It takes about two weeks after vaccination for antibodies that protect against flu to develop in the body.
Flu season lasts from November until April, with most cases occurring between late December and early March.
Where to get a flu shot in Seattle
There are many options available for obtaining a flu shot in the Seattle area. Many local pharmacies and health centers offer the seasonal influenza vaccine, including:
- Bartell Drugs Flu information
- Costco Pharmacy immunization information
- Country Doctor Community Health Centers
- Fred Meyer Flu information
- MultiCare flu shot locations
- NeighborCare Health clinics vaccinations
- PolyClinic walk-in flu clinics
- Sea-Mar Community Health Centers
- Free flu shots for veterans at all VA Puget Sound locations
In addition, many national grocery and drug store chains offer influenza vaccine, including: QFC/Kroger, Rite Aid, Safeway, Target, and Walgreens.
For more information about the flu or to locate flu vaccine in your zip code, visit the Seattle & King County Public Health immunization program website. There are flu fact sheets in several languages.
Discount and free flu shots
Many insurance plans will cover flu vaccine shots. While most providers will bill your plan directly, be sure to ask about the billing method before getting vaccinated.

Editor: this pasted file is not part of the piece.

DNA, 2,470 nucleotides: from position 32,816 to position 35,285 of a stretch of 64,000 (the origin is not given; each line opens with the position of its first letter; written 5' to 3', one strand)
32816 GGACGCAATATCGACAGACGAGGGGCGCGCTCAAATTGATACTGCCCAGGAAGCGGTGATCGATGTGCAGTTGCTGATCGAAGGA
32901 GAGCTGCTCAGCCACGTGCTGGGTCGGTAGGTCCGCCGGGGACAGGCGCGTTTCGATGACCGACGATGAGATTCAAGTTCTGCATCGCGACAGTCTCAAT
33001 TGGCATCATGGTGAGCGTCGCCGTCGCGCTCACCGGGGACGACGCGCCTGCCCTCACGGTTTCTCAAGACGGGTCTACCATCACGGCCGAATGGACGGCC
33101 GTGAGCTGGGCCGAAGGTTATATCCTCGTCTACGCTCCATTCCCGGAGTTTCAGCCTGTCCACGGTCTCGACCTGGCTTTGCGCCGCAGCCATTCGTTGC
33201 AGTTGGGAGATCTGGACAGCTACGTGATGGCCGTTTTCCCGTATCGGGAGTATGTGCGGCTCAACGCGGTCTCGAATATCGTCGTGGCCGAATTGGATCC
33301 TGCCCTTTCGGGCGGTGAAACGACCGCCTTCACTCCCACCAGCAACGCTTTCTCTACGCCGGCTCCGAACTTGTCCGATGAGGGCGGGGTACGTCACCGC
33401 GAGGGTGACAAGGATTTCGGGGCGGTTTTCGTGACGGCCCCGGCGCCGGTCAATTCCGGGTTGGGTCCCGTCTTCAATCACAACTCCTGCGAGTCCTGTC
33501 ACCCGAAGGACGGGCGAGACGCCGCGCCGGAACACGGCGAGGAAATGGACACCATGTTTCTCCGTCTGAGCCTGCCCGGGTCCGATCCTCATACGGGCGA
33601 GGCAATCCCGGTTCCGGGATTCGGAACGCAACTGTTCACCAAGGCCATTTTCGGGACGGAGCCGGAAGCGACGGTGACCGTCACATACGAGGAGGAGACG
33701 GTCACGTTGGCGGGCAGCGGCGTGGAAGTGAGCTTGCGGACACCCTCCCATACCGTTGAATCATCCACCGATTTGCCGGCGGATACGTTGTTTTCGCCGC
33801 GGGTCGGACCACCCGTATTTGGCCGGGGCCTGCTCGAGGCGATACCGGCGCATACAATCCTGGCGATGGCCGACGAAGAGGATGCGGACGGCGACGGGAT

Some stores and pharmacies offer in-store discounts and coupons on merchandise to encourage you to get a flu shot.
For those who don’t have insurance or can’t afford to pay, contact the Community Health Access Program (CHAP), a telephone assistance program serving King County residents by connecting them to health insurance, health care services and other resources. CHAP services are free and confidential. Call for help at 1-800-756-5437 or email at: firstname.lastname@example.org. CHAP can refer you to a Public Health or Community Health clinic for immunizations on a sliding fee based on your family income.